The Transformation of Children's Services: Examining and Debating the Complexities of Inter/Professional Working / Edition 1 available in Paperback
- Pub. Date:
- Taylor & Francis
Can we imagine different ways of working together to secure better outcomes for children and families? What are the complex issues that underlie the apparently simple call for 'joined-up' services?
Children's services in many countries around the world are being transformed as part of the call for 'joined-up working for joined-up solutions'. Social, health and educational policy discourses are driven by the idea that 'effective' inter/professional, interagency collaboration is crucial in determining whether service delivery to children and families will succeed or fail. However, the rapid turn from previous inter/professional practices of liaison, consultancy, cooperation and collaboration to more radical and wholescale service integration and sector transformation has not been accompanied either by a well considered research agenda of hard questions nor close scrutiny of its effects and consequences.
The book asks a series of searching and challenging questions:
- What are the complex issues involved in children's sector transformation for all those involved - young people, practitioners, leaders and managers, policy makers?
- How can the 'silos' in which professionals have traditionally been prepared for practice be broken down?
- What are the orthodoxies that surround 'joined-up' working and in what ways should they be challenged?
Written by authors from across the wide range of professional, policy and disciplinary groups involved in this new cross-cutting area of policy and practice, this book provides a critical analysis of the complexities of children's services transformations. The research in this collection addresses the range of discursive, policy and organizational developments associated with the transformation of children's services, providing an important and timely analysis of their complexities and is essential reading for all those working in the complex spaces of children's services.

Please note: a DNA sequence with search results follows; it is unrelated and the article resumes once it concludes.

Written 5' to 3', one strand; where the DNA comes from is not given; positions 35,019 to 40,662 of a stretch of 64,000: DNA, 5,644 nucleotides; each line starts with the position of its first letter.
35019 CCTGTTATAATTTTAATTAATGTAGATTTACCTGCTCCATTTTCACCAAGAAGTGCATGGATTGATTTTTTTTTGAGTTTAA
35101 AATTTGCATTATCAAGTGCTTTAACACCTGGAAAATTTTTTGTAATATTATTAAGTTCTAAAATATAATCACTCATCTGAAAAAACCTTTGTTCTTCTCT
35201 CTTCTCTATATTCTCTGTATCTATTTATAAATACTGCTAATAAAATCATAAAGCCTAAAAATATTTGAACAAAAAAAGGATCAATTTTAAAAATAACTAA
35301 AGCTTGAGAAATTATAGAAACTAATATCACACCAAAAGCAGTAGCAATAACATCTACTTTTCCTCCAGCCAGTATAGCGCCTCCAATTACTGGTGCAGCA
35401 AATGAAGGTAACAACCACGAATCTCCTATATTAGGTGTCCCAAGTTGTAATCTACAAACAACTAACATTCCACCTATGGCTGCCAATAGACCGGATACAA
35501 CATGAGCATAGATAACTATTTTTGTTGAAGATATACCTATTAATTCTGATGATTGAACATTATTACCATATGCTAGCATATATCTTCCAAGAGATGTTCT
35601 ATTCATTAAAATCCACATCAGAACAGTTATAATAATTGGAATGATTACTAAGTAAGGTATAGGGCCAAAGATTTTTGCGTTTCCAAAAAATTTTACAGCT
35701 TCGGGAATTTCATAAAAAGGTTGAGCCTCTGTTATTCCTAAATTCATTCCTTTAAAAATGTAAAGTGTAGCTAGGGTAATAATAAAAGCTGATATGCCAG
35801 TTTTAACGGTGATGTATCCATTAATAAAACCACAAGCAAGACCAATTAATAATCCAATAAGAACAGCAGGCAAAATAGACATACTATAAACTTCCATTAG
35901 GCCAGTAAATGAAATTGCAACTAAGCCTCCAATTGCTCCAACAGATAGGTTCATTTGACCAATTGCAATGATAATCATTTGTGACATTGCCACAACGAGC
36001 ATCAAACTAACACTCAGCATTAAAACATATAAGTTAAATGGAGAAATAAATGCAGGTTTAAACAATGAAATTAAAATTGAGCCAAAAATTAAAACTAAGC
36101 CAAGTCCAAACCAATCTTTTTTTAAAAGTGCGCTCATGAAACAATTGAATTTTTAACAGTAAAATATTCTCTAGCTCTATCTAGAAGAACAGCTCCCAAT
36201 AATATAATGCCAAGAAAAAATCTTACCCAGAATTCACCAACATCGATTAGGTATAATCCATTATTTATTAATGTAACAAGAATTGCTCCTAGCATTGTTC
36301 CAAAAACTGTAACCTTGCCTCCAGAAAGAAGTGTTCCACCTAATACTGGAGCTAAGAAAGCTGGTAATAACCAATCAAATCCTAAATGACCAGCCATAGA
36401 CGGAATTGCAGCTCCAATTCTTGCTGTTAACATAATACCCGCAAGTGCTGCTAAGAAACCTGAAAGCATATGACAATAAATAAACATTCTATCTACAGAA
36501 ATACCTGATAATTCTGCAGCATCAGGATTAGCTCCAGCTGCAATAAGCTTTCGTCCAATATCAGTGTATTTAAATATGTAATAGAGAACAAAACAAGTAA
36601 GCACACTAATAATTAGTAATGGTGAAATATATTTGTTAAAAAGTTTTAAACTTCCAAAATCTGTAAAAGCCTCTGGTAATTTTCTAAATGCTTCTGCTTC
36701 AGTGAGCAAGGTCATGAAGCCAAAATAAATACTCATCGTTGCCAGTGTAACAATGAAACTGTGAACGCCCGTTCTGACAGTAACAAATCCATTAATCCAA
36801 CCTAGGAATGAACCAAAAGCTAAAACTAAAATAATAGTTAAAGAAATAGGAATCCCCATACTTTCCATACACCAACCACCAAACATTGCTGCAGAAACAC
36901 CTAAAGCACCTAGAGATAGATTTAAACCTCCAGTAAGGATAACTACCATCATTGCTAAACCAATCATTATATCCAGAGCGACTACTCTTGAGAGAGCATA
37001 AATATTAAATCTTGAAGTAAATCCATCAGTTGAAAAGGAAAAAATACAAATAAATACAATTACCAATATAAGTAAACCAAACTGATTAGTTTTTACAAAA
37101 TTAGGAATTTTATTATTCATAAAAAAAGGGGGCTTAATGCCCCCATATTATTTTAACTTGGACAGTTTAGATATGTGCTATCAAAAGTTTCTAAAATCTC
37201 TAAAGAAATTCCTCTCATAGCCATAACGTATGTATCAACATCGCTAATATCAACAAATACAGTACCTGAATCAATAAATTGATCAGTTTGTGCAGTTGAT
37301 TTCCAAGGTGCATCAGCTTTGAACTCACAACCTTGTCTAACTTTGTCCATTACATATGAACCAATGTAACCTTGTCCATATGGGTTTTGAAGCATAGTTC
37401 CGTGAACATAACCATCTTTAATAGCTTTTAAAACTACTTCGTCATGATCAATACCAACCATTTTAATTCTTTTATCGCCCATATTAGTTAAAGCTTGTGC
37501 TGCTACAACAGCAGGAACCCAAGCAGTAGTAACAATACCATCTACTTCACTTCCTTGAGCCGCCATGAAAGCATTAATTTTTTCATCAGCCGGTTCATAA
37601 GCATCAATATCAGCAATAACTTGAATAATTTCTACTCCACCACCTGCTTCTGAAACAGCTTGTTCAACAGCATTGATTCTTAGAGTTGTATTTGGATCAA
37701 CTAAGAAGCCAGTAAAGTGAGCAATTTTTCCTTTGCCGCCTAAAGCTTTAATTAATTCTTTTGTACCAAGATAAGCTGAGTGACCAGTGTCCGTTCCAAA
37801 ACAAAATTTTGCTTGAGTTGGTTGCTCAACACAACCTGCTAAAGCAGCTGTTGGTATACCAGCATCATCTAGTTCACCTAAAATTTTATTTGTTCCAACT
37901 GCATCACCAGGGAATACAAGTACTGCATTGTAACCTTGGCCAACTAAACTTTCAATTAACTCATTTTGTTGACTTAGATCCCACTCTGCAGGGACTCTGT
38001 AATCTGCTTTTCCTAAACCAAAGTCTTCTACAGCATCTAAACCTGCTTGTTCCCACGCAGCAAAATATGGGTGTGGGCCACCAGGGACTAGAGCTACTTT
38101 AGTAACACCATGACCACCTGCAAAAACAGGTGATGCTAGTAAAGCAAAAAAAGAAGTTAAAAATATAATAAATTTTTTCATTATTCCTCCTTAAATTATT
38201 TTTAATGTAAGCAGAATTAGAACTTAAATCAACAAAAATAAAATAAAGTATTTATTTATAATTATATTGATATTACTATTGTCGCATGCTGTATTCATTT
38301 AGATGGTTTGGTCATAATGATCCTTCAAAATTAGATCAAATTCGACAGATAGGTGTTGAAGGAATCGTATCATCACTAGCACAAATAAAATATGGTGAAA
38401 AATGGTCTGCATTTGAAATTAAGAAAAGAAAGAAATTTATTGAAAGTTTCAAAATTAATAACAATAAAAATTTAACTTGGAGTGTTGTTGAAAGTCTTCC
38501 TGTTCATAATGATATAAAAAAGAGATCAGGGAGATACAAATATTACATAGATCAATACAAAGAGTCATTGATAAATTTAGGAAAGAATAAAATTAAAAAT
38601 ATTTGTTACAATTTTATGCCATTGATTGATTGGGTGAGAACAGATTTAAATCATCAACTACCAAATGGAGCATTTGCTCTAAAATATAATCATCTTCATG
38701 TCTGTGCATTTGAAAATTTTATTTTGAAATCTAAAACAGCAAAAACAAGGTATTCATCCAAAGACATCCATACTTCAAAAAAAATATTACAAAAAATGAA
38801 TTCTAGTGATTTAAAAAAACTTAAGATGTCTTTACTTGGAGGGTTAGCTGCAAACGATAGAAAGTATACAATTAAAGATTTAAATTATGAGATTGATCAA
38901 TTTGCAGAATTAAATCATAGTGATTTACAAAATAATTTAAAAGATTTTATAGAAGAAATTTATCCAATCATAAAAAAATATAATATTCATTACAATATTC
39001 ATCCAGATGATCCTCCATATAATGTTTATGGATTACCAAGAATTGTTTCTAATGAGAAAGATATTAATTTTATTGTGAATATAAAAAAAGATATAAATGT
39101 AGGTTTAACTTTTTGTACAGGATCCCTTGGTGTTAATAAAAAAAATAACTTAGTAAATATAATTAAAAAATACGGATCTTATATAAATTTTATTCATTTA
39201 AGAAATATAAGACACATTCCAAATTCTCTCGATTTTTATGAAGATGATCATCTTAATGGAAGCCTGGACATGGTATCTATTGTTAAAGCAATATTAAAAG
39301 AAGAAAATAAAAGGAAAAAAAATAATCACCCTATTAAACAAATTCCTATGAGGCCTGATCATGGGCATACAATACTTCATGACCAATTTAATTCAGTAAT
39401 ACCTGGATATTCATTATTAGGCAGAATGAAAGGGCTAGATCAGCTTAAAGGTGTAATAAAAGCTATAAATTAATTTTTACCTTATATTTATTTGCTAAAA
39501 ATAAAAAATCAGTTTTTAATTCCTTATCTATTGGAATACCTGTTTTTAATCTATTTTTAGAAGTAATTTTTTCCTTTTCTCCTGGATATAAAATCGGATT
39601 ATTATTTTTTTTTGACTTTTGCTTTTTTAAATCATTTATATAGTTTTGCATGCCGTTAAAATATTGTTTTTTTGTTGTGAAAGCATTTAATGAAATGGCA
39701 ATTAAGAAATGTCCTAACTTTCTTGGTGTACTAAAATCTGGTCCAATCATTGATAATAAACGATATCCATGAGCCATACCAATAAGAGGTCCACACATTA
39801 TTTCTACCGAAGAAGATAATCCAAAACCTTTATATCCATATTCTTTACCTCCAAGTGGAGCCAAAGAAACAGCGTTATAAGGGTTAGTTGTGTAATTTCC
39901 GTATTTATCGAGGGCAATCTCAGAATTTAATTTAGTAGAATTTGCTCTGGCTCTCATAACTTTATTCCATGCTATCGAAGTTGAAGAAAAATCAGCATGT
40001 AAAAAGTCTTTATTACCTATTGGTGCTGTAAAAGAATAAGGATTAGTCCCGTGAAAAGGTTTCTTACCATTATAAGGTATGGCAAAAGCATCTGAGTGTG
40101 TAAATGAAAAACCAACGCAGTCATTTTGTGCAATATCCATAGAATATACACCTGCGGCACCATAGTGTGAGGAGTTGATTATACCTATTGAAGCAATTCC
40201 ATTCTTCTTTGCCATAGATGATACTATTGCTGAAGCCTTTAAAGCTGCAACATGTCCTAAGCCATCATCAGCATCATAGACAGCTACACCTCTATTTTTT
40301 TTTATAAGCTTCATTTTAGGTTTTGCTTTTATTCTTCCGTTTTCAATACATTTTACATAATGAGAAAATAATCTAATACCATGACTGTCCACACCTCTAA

|Publisher:||Taylor & Francis|
|Edition description:||New Edition|
|Product dimensions:||6.25(w) x 9.25(h) x 1.20(d)|
About the Author
Joan Forbes is Senior Lecturer and Director of the Centre for Children’s Services Research and Policy Study in the School of Education, University of Aberdeen.
Cate Watson is Senior Lecturer in Professional Learning in the School of Education, University of Stirling.
Table of Contents
Part One. Introduction 1. Introducing the complexities of inter/professional working Joan Forbes and Cate Watson Part Two. Policy, theory, discourse: the complexities of collaborative working 2. Complexity, identity, failure: contemporary challenges to working together Andrew Cooper 3. Partnerships: the politics of agendas and policy implementation Andrew Eccles 4. Transprofessional social capital in children’s services: dis/connects in policy and practice Joan Forbes 5. For whom the bell tolls: education, care and the possibility of professional practice in uncertain times Ian Stronach and John Clarke Part Three. Preparing practitioners and leaders for inter/professional practice: identities, connections, knowledges 6. Social capital connections: troublesome knowledge and early career practitioners James McGonigal and Julie McAdam 7. Perspectives on identity: being and becoming a headteacher Michael Cowie and Megan Crawford 8. Professional identities: developing leaders for inter/professional practice Gary Crow 9. The challenge of articulating a common language: CAT and the socially constituted self Ian Kerr Part Four. Questioning the orthodoxies of collaboration 10. Transforming social work identities: towards a European model? Mark Smith 11. Emergent spaces: looking for the civic and the civil ininitial professional education Julie Allan 12. The pretty story of ‘joined-up working’: questioning interagency partnership Cate Watson 13. Probing the limits of collaboration: professional identity and institutional power Walter Humes Part Five. Conclusion 14. Inter/professional children’s services: complexities, transformations and futures